Expansion of Medicaid

From 2014 to 2017, the federal government will pay for 100% of the difference between a state’s current Medicaid eligibility level and the ACA minimum. Federal contributions to the expansion will drop to 95% in 2017 and remain at 90% after 2020, according to the ACA.

As the ACA was originally written, states would lose all Medicaid funding if they refused to expand their program to the ACA minimum.

However, the Supreme Court in June 2012 ruled that the federal government could not withhold Medicaid funding for states that chose not to expand their programs. The decision effectively allowed state officials to opt out of the expansion, and some have said they will do just that.

Kentucky is participating in Medicaid expansion pending the outcome of a lawsuit.

Next Steps

On December 14, 2012, Kentucky received conditional approval from the U.S. Department of Health and Human Services (HHS) to establish a state-based exchange.20 Final approval is contingent upon the state demonstrating its ability to perform all required Exchange activities on time and complying with future guidance and regulations.

For more information on Kentucky’s exchange planning, visit:

  1. Executive Order 587. July 17, 2012.← Return to text
  2. Exchange Planning Grant Third Quarterly Report. Submitted September 1, 2011.← Return to text
  3. Office of Health Policy. Stakeholder Perspectives on Health Benefit Exchanges. Kentucky Cabinet for Health and Family Services, June 2012.← Return to text
  4. Gov Beshear Appoints Members to Health Exchange Board.” September 18, 2012. Governor Beshear’s Communications Office.← Return to text
  5. Beshear Issues Executive Order Creating Kentucky Health Benefit Exchange.’ July 17, 2012.← Return to text
  6. See Kentucky Health Benefit Exchange Subcommittees.← Return to text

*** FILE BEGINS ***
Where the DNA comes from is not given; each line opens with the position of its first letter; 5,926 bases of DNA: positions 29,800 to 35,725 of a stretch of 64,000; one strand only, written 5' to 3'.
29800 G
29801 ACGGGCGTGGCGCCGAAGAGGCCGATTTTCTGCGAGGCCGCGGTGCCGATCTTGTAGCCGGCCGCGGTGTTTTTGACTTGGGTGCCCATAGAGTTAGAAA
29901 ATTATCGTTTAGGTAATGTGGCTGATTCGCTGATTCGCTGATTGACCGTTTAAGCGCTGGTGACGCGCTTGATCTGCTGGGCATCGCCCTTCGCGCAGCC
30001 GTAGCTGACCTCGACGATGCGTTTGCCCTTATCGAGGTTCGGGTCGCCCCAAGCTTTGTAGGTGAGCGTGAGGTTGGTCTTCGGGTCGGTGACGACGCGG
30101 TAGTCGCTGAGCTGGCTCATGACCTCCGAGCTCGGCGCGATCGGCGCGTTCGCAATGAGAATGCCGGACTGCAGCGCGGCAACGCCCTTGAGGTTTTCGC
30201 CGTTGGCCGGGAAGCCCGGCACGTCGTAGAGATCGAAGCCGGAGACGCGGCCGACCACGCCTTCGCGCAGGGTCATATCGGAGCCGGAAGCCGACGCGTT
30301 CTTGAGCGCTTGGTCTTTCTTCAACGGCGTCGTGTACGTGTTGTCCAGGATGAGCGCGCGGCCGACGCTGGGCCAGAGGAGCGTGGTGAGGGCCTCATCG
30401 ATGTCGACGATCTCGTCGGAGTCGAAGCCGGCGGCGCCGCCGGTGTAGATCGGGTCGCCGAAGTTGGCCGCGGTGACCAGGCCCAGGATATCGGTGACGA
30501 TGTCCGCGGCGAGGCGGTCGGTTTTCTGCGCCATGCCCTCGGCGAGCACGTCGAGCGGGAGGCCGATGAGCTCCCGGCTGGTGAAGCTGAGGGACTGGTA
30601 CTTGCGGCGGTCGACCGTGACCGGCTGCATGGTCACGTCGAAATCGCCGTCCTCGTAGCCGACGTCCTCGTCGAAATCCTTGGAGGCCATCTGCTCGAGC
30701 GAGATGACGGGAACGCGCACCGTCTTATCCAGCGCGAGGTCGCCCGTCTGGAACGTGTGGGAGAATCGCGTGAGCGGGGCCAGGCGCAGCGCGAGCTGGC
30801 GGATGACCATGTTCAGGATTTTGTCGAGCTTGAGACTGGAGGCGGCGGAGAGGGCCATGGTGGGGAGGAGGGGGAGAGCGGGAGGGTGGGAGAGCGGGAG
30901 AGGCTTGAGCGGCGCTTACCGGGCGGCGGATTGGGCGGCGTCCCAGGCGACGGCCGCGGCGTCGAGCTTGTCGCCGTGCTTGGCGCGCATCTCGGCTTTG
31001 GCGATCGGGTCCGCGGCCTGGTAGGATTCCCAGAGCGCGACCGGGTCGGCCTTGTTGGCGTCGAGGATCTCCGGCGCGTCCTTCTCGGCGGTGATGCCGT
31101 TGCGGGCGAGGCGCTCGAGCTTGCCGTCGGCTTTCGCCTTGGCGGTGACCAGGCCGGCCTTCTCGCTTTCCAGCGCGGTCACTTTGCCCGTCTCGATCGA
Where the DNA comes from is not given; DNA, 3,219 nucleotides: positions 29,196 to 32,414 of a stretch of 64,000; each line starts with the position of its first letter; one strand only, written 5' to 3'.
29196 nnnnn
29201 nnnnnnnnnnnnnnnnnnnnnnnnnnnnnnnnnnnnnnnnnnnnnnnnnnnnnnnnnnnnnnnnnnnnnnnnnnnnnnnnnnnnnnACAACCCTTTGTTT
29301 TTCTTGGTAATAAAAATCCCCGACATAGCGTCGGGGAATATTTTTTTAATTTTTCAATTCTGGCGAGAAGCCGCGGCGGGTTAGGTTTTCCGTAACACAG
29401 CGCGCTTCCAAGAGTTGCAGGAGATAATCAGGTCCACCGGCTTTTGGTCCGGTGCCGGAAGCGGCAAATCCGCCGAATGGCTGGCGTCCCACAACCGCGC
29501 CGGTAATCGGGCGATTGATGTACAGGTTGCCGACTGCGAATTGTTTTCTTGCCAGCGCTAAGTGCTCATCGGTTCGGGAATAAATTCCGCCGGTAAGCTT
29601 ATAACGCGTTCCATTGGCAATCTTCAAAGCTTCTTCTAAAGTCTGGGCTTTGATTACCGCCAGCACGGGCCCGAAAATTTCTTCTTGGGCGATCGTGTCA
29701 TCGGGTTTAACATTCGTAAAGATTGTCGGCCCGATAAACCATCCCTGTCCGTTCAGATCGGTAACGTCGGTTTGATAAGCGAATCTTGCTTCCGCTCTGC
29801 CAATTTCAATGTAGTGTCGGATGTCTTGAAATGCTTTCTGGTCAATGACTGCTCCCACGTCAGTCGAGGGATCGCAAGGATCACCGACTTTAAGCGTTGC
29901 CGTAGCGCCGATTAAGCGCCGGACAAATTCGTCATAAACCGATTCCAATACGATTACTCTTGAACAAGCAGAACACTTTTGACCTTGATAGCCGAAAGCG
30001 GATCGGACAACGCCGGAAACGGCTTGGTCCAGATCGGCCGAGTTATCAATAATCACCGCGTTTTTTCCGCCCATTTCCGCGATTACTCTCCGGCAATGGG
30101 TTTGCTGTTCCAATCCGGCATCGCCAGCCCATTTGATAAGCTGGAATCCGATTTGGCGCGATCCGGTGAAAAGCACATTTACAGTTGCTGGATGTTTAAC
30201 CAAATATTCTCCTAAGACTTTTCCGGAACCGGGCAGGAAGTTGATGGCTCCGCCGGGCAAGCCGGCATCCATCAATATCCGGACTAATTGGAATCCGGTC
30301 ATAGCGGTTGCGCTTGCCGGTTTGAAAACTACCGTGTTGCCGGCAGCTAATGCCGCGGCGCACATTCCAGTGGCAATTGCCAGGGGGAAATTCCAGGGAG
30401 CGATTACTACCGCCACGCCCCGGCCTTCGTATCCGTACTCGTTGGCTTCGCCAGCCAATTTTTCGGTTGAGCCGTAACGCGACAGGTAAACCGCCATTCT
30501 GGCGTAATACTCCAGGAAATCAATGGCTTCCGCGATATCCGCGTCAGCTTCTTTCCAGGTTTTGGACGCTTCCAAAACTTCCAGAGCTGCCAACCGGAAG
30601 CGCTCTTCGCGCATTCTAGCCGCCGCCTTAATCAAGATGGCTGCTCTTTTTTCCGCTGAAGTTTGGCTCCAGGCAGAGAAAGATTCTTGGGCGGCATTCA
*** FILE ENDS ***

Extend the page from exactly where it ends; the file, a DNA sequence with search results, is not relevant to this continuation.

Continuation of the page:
7. 900 KAR 10:010E. Exchange Participation Requirements and Certification of Qualified Health Plans and Qualified Dental Plans. May 13, 2013.← Return to text
  8. Beshear introduces website for Kentucky’s health insurance exchange.” May 15, 2013.← Return to text
  9. Kentucky Health Benefit Exchange Advisory Board Navigator/Agent Subcommittee Meeting Minutes. March 21, 2013.← Return to text
  10. Kentucky Health Benefit Exchange Advisory Board Navigator/Agent Subcommittee Meeting Minutes. April 18, 2013.← Return to text
  11. Estimated Timeline for KHBE Branding and Marketing Campaign. April 2013.← Return to text
  12. Kentucky Health Benefit Exchange Advisory Board SHOP Subcommittee Meeting Minutes. October 8, 2012.← Return to text
  13. 900 KAR 10:020E. Kentucky Health Benefit Exchange Small Business Health Options Program.← Return to text
  14. Kentucky Health Benefit Exchange Advisory Board Meeting Minutes. October 25, 2012.← Return to text
  15. Commonwealth of Kentucky Solicitation. Cabinet for Health and Family Services. Health Benefit Exchange. May 22, 2012.← Return to text
  16. Kentucky Health Benefit Exchange Advisory Board Meeting Minutes. March 28, 2013.← Return to text
  17. Kentucky Health Benefit Exchange Advisory Board Meeting Minutes. December 20, 2012.← Return to text
  18. Kentucky Department of Insurance Statement on Recommendation for Benchmark Plan. October 1, 2012.← Return to text
  19. Kentucky Affordable Insurance Exchange Grants Awards List.← Return to text
  20. Letter from HHS to Governor Beshear. December 14, 2012.← Return to text

Provided by the Henry J. Kaiser Family Foundation